AMP-activated protein kinase: a cellular energy sensor that comes in 12 flavours

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Abstract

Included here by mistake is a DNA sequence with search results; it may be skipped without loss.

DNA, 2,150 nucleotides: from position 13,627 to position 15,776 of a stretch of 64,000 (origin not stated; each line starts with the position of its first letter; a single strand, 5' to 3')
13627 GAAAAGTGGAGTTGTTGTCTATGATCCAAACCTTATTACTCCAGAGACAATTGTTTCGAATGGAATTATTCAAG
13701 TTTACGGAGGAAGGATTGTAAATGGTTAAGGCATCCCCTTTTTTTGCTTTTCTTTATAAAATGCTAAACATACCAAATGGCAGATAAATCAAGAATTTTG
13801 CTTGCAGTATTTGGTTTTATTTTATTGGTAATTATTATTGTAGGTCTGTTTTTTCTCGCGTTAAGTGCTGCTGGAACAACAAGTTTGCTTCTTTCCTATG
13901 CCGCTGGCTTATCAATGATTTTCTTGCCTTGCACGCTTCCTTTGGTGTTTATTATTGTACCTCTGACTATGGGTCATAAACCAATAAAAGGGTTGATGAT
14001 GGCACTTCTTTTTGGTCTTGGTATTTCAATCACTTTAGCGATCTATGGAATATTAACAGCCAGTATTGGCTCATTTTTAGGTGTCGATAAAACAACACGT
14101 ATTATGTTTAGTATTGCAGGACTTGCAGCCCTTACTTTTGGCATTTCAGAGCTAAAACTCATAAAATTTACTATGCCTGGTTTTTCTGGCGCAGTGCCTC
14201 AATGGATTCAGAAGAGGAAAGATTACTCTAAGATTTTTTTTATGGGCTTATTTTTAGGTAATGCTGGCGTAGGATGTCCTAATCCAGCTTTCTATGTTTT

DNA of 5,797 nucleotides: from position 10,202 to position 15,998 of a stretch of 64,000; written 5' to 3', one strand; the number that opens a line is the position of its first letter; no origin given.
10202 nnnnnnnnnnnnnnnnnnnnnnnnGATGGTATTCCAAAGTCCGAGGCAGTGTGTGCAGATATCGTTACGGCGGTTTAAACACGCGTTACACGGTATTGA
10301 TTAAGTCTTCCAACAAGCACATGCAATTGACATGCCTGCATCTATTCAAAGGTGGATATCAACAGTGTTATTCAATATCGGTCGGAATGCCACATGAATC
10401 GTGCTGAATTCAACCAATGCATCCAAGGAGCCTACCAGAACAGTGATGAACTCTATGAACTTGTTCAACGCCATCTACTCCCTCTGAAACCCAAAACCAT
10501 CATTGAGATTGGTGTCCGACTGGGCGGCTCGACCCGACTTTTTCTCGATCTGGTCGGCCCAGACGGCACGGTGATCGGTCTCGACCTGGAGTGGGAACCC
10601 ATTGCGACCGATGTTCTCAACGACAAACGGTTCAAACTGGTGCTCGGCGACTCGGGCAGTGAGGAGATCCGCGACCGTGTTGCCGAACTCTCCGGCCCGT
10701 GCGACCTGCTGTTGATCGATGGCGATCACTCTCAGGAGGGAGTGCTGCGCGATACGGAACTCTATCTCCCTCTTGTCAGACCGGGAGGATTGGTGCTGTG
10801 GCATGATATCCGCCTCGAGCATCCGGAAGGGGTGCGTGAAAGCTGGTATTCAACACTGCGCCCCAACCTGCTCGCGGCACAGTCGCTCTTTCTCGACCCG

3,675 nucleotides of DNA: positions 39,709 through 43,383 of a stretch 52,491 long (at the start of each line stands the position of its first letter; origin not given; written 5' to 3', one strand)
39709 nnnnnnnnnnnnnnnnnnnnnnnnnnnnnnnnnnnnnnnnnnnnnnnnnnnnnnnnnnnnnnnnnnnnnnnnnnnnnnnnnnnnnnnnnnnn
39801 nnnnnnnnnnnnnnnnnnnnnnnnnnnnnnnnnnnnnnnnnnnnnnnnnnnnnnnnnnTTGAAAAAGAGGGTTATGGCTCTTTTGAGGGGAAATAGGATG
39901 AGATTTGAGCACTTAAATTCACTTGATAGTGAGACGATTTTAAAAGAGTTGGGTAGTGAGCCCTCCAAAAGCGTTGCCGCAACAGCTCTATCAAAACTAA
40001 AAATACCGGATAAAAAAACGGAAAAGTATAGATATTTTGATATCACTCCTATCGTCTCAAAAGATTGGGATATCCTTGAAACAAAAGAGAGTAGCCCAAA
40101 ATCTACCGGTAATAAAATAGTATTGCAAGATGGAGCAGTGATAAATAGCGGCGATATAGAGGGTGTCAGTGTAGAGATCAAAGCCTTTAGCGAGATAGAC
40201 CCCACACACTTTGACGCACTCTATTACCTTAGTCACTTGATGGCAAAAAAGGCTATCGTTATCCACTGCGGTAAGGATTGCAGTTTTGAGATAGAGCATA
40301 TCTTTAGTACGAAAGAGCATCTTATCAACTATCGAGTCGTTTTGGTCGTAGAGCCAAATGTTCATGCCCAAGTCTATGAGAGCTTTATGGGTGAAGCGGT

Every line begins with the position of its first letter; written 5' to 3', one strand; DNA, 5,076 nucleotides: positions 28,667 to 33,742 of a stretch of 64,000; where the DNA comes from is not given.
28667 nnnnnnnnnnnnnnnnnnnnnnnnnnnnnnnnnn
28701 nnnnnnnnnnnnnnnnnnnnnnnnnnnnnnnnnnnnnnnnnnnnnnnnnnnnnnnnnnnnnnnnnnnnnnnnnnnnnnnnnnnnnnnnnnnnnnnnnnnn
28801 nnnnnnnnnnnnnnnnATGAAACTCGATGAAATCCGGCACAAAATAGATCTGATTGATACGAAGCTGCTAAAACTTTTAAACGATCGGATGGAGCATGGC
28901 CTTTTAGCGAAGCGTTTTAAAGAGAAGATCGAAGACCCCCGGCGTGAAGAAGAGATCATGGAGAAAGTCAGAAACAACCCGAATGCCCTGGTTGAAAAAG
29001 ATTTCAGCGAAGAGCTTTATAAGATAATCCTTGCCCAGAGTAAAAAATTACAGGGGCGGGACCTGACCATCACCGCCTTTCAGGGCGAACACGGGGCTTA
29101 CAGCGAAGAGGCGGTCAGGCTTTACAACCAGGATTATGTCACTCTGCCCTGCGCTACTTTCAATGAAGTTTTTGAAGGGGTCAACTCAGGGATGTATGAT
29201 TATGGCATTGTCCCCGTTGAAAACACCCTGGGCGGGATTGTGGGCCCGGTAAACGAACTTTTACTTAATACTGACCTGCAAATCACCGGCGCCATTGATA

The AMP-activated protein kinase (AMPK) is a sensor of cellular energy status that is expressed in essentially all eukaryotic cells, suggesting that it arose during early eukaryotic evolution. It occurs universally as heterotrimeric complexes containing catalytic α subunits and regulatory β and γ subunits. Although Drosophila melanogaster contains single genes encoding each subunit, in mammals, each subunit exists as multiple isoforms encoded by distinct genes, giving rise to up to 12 heterotrimeric combinations. The multiple isoforms of each subunit are 2R-ohnologues generated by the two rounds of whole genome duplication that occurred at the evolutionary origin of the vertebrates. Although the differential roles of these isoform combinations remain only partly understood, there are indications that they may have different subcellular locations, different inputs and outputs, and different functions. The multiple isoforms are of particular interest with respect to the roles of AMPK in cancer because the genes encoding some isoforms, such as PRKAA1 and PRKAB2 (encoding α1 and β2), are quite frequently amplified in tumour cells, whereas the genes encoding others, such as PRKAA2 (encoding α2), tend to be mutated, which, in some but not all cases, may result in a loss of function. Thus, although AMPK acts downstream of the tumour suppressor liver kinase B1, and some of its isoform combinations may act as tumour suppressors that restrain the growth and proliferation of tumour cells, other isoform combinations may paradoxically act as oncogenes, perhaps by aiding the survival of tumour cells undergoing environmental stresses such as hypoxia or nutrient deprivation.

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